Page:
6 November 2018 at 9:43 am #

      Hi Mike,

      I’ve got the rule in betting that if something is in doubt to leave it. It’s always better not to risk any money than to lose money. Although this rule may disqualify a few games but as long as your groups are big enough there will be still enough matches left to bet on.

      Otherwise, the HDAFU tables are based on odds well before KO. That means if a game has qualified initially drops out in the run up to KO, then leave it in (Q1). If the game didn’t qualify initially but drops into the range in the run up to KO, don’t play it (Q2).

      The whole idea of the quotient is to allow bettors not to have to check odds movements prior KO.

      Best wishes,
      Soccerwidow

  4. Rado
    30 August 2018 at 8:32 pm #

    So far so good. After 1 month and 150 matches, i am almost 20 stakes in profit. I use 14 whole season systems, but have 2 worries.

    Most of the systems I have selected are very profitable in the last 5 seasons, but have an extremely high number of matches – almost all of my systems are with 100-120 matches per season, the draws in Netherlands are nearly 170! Is that a problem?

    According to your article about portfolio building, we must try to achieve around 50% projected hitrate. However, the 14 systems with the best Yield that I have found (and I use), have a combined hitrate of just 39,8%. Is that going to lead to huge losing streaks and problems later on? Because I hope that if I manage to survive said streaks, in the end I will have a much higher yield rate than if I choose systems with 50% hitrate.

    • Soccerwidow
      31 August 2018 at 12:42 pm #

      Hi Rado,

      20 stakes in profit sounds great. Well done!

      To your first question… The larger the group the lower the deviation. From that point, having large groups that is actually a very good thing! However what may become a problem is having enough funds available for betting if there are too many matches being played at the same time. Have you read this article: 2017-18 Winter League Report – Bank Management & Stake Size? By the way, any further questions of this kind are probably also better asked on that article than on the HO/AO Quotient article here.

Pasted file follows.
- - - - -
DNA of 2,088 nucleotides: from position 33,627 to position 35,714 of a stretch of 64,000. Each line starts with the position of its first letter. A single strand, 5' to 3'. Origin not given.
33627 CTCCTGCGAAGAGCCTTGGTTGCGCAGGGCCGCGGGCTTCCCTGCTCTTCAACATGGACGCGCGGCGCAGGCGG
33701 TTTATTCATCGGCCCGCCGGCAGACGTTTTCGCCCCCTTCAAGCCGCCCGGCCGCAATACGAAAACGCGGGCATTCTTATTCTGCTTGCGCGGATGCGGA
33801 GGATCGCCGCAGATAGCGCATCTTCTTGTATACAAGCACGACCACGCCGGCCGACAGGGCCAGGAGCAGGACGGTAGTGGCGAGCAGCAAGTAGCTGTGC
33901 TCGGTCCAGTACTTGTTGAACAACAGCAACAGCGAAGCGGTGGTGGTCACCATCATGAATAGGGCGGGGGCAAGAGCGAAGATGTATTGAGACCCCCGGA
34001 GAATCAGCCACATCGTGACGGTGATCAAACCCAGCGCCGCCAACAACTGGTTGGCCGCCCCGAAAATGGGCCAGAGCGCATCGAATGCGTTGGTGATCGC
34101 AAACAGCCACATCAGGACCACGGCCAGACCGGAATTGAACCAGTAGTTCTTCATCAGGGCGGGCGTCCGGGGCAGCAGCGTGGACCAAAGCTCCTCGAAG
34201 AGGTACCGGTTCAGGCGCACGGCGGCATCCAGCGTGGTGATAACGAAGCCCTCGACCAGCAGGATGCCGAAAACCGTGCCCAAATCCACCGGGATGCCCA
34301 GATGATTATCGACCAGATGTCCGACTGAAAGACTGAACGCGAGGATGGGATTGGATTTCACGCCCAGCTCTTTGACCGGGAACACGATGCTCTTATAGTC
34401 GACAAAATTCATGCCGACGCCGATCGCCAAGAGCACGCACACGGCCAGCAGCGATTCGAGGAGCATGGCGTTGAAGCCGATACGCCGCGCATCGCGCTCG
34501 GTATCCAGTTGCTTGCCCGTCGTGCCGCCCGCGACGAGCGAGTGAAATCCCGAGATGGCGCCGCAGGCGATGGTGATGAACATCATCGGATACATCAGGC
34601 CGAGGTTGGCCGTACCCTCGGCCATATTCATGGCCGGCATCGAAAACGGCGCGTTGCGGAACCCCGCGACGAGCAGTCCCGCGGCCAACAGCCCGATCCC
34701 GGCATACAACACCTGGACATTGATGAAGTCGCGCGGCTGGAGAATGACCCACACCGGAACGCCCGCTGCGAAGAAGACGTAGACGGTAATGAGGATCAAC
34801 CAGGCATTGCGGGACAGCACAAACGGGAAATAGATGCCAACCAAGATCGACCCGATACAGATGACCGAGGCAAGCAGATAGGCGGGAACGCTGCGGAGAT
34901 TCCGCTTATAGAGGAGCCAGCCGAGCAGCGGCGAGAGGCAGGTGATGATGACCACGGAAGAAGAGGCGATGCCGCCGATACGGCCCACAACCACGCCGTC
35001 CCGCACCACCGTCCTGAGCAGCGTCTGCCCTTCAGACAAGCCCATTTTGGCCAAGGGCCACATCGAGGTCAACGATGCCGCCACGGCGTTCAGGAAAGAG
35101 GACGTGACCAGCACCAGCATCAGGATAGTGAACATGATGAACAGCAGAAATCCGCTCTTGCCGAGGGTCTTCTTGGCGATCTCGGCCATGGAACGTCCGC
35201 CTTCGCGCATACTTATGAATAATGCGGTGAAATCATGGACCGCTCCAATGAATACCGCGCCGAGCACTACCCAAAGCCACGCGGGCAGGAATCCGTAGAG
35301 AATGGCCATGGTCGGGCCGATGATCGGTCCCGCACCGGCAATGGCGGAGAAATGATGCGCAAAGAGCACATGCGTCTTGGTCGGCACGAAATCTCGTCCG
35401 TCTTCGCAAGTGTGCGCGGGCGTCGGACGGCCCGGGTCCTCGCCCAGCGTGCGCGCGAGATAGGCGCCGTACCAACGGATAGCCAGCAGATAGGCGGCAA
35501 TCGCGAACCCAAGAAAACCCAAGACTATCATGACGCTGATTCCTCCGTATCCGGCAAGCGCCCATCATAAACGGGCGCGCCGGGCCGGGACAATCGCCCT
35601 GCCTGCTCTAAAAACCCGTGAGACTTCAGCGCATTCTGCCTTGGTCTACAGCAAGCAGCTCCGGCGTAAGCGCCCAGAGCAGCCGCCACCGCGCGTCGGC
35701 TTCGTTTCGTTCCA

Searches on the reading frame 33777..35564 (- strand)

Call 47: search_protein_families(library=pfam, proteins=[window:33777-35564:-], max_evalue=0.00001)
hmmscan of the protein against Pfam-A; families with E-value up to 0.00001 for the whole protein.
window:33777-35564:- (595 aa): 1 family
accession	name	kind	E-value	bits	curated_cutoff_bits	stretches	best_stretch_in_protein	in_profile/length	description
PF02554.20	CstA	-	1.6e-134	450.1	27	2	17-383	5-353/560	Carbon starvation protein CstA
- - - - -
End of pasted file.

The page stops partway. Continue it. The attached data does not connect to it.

With a combined hit rate of as low as 39,8% you may experience very tough losing streaks. Be prepared for that and stick religiously to your staking plan: Sound Staking: Flat Stakes & Ratcheting

      • Rado
        3 September 2018 at 11:01 am #

        New update. 200 matches down, 1200 to go 😀 I finished this week in profit again. So far, 6 weeks with profit and only 1 with a loss!

        Everything is going according to plan, with 10 out of the 14 systems in profit. The only very bad system so far is Turkey Favourites, which is running on about 10 stakes loss. My hitrate is 38.1% on 39.8% projected, which is not bad. However, I hope I manage to accumulate enough bank before the inevitable nightmarish mega loss week comes.

        • Soccerwidow
          3 September 2018 at 11:39 am #

          Hi Rado, as explained in the article Judging the Risk of a Football Betting Portfolio keep judging the performance of the whole portfolio, not of the individual systems within, especially not with the low hit rates you have.

          An achieved hit rate of 38.1% on 39.8% projected is brilliant! Keep going. However, be prepared that you may have a few weeks of losses in a row, not just one. I will write this month another article on losing and winning streaks and also supply a simulation to go with it. But just be prepared, it may become tough at some stage. Therefore, keep sticking to a strict staking plan. Don’t experiment – ever!

          Should you at some stage need a break, here’s an article that you can afford to break during any campaign without having to worry: Starting or Pausing Your 1X2 Portfolio in the Middle of a Season

          Good luck! Keep us posted! 🙂

  5. Mike
    27 August 2018 at 11:50 am #

    Thank you Soccerwidow

    Your response has put me at ease and given me a little more confidence. I will certainly keep you posted.

    The articles are great for reference too as is your response to all my queries.up

  6. Mike
    26 August 2018 at 10:05 pm #

    Thank so much for your prompt reply.

    Just to clarify, my Whole Portfolio Expected Hit Rate is 58%, but it’s the Yield I’m worried about, as it’s at 47.33%.

    I have reduced the cluster in Spain and have made it a little more efficient maintaining profit in 5/5 seasons running, using “better judgement” to prevail. I had applied this from the outset as I’m a believer of trends.

    I have divided into your suggested Risk Groups and are:
    2 Low Risk – 1 is 4/5 seasons in profit
    4 Medium – 1 is 4/5 seasons in profit